There was a special service in St Mark’s on Friday night to round off a moving day to mark the 100th anniversary of the Battle of the Somme.
The event was organised by Portadown District No 1 and conducted by Rev John Pickering, retired rector of Drumcree.
He paid tribute to the men from the Portadown area and the whole county who died and served at the Battle of the Somme in the 9th Battalion of the Royal Irish Fusiliers, as well as all who had served in World War 1.
He brought to remembrance the 71 men from the Portadown area who were killed on the first day of the battle, naming two members of Clounagh LOL No 9, James Gordon and Ephrian Sherman, who died on July 1.
He also reminded the brethren that Geoffrey Shillington-Cather, whose mother came from Portadown was killed on July 1 and was awarded the VC. He was a nephew of the District Master of Portadown LOL No 1, David Graham Shillington, who also served.
Rev Pickering spoke of suffering and sacrifice which was inspired by Christ. He called upon the brethren to sacrifice themselves to the ideals fought for in war and to Christ as Saviour and Lord.
The service included a solemn Act of Remembrance and two minutes’ silence as well as favoured hymns of the Somme period – O God Our Help, Onward Christian Soldiers and Soldiers of Christ as well as the anthem Let Us Now Praise famous Man.
There was a moving post script to the Lieutenant Shillington Cather VC event when Colonel Reid attended the Sunday afternoon service at St Anne’s Cathedral – the lieutenant was one of four VCs from the Somme, the others being Pte William McFadzean, Capt Eric Bell and Pte Robert Quigg, the sole survivor of the four.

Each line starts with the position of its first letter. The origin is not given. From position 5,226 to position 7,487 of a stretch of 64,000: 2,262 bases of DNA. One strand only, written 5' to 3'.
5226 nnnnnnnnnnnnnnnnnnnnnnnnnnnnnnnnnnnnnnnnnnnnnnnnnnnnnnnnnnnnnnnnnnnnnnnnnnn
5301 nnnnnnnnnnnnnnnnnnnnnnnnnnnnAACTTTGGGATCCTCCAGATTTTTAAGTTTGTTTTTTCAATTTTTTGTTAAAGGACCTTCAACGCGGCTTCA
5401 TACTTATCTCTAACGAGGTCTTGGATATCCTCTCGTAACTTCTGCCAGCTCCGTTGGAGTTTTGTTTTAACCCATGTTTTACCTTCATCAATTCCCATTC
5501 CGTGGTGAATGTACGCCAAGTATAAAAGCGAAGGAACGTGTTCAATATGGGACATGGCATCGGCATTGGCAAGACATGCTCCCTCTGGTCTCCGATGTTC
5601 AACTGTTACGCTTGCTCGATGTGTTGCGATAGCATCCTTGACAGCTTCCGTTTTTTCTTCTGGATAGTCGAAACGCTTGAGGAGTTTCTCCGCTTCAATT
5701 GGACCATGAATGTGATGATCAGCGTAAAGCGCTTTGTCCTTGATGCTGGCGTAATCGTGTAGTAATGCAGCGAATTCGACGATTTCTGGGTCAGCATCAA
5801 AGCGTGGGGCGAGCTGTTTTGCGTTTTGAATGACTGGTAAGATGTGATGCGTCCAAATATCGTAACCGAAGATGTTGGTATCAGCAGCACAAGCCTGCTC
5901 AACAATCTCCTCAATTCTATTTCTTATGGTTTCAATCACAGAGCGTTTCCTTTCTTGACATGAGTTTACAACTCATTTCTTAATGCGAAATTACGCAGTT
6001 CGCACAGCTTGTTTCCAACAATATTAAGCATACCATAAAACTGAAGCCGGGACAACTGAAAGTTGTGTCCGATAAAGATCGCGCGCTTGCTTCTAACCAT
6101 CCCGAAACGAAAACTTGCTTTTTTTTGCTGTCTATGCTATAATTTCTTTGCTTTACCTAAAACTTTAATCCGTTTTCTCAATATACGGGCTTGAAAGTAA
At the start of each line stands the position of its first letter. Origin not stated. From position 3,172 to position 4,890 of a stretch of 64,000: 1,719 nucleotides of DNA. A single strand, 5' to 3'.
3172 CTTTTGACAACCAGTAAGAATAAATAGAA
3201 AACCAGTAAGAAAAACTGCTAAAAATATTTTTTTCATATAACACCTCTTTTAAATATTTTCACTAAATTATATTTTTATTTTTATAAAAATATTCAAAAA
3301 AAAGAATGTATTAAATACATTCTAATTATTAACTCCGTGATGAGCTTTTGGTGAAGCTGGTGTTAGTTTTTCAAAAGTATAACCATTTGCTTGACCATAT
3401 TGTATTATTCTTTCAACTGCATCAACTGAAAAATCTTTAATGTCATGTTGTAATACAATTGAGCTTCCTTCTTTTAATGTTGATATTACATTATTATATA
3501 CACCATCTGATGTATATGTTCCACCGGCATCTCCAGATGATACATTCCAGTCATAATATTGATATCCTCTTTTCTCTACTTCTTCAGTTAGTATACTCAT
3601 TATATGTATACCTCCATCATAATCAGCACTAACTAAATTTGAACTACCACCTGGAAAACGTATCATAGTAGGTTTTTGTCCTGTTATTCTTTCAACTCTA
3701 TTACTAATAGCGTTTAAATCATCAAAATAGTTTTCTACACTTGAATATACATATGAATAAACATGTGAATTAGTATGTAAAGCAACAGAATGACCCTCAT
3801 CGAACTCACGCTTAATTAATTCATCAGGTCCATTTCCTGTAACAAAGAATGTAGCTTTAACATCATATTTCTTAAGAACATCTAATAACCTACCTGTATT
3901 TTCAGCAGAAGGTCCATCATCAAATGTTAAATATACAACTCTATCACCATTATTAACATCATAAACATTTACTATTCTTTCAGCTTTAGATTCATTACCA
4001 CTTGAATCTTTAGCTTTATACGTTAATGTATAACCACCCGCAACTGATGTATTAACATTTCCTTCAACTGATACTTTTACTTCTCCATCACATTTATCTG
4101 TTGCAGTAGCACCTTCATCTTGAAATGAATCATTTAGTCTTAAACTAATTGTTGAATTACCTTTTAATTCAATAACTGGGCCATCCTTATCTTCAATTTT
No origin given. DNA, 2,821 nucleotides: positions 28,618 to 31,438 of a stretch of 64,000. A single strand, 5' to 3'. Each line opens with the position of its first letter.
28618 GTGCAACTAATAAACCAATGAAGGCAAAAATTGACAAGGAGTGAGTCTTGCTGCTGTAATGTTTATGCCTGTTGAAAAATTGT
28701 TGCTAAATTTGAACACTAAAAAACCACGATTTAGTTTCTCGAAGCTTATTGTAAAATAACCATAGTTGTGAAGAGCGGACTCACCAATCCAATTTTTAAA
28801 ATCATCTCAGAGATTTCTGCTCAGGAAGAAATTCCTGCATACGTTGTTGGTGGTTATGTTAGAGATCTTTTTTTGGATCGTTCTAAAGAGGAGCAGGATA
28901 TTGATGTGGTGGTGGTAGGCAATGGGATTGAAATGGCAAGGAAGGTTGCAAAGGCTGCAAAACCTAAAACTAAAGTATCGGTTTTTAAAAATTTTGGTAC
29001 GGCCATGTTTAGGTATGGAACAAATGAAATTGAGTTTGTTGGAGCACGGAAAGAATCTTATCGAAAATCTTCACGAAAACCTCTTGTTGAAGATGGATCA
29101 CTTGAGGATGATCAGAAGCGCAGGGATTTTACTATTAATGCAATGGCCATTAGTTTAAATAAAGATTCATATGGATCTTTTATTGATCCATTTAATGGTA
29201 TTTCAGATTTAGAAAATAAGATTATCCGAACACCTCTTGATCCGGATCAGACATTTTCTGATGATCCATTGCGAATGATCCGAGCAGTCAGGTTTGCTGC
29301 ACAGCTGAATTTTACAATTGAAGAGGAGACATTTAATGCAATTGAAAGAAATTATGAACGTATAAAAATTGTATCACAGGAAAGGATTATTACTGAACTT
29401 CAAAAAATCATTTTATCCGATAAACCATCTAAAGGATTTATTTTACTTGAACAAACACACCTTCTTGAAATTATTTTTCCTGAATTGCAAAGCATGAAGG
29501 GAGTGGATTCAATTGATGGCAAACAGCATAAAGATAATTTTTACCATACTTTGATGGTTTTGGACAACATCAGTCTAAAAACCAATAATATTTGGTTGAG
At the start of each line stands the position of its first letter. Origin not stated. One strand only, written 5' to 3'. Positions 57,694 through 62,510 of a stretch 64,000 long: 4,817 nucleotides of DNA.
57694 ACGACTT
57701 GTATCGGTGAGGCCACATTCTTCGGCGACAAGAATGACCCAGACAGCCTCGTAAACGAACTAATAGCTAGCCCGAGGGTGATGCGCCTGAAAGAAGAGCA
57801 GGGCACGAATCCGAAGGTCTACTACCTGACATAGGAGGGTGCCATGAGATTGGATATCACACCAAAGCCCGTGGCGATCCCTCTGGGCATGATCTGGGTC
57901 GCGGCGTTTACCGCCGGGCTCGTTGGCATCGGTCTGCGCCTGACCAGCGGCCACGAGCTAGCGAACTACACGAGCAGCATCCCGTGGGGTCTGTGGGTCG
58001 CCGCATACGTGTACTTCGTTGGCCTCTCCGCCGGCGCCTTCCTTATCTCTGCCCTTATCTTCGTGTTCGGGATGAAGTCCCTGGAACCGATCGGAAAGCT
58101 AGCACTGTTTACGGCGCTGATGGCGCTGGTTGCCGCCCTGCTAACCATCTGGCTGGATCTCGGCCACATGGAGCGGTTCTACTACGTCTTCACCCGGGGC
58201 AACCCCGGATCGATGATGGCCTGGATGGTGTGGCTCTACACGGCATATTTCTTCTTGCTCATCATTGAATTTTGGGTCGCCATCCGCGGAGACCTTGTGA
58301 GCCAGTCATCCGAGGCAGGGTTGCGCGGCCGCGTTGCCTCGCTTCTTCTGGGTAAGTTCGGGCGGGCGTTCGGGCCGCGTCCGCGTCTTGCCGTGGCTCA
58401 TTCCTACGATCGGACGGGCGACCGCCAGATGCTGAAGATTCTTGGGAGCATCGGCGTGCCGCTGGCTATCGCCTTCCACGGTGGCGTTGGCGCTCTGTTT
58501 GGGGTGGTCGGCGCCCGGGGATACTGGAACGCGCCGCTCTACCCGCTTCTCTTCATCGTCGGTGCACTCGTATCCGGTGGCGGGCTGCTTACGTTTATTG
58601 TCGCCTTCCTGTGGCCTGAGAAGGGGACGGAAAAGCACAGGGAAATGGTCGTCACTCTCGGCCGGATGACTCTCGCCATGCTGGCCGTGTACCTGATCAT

The final act of the weekend in Portadown was a service in St Mark’s on Sunday night, conducted by Rev Charles McCartney, padre to the Royal British Legion in Portadown, Rev Dr Michael Kennedy and Rev Canon Jim Campbell, former rector of Portadown Parish.
There were three reflections of war – ‘Preparation for Battle’ by Colonel Hubert McAllister DL; ‘The Battle’ by Richard Doherty, military historian; and ‘The Aftermath’ by Captain Doug Beattie MC MLA.
The devastation of The Somme is best summed up by a letter home from The Front by Lt-Col Stewart Blacker, CO of the 9th Battalion RIF when he reflected that of the Battalion of around 700, just 81 were left standing.
The remainder were killed, missing, wounded or taken prisoner.
Of the First Day slaughter, Lt-Col Blacker, who specifically mentioned Lieutenant Shillington-Cather, wrote home to his wife : ‘Safe but unhurt. The Battalion is no more. So gallant and so splendid they all were.”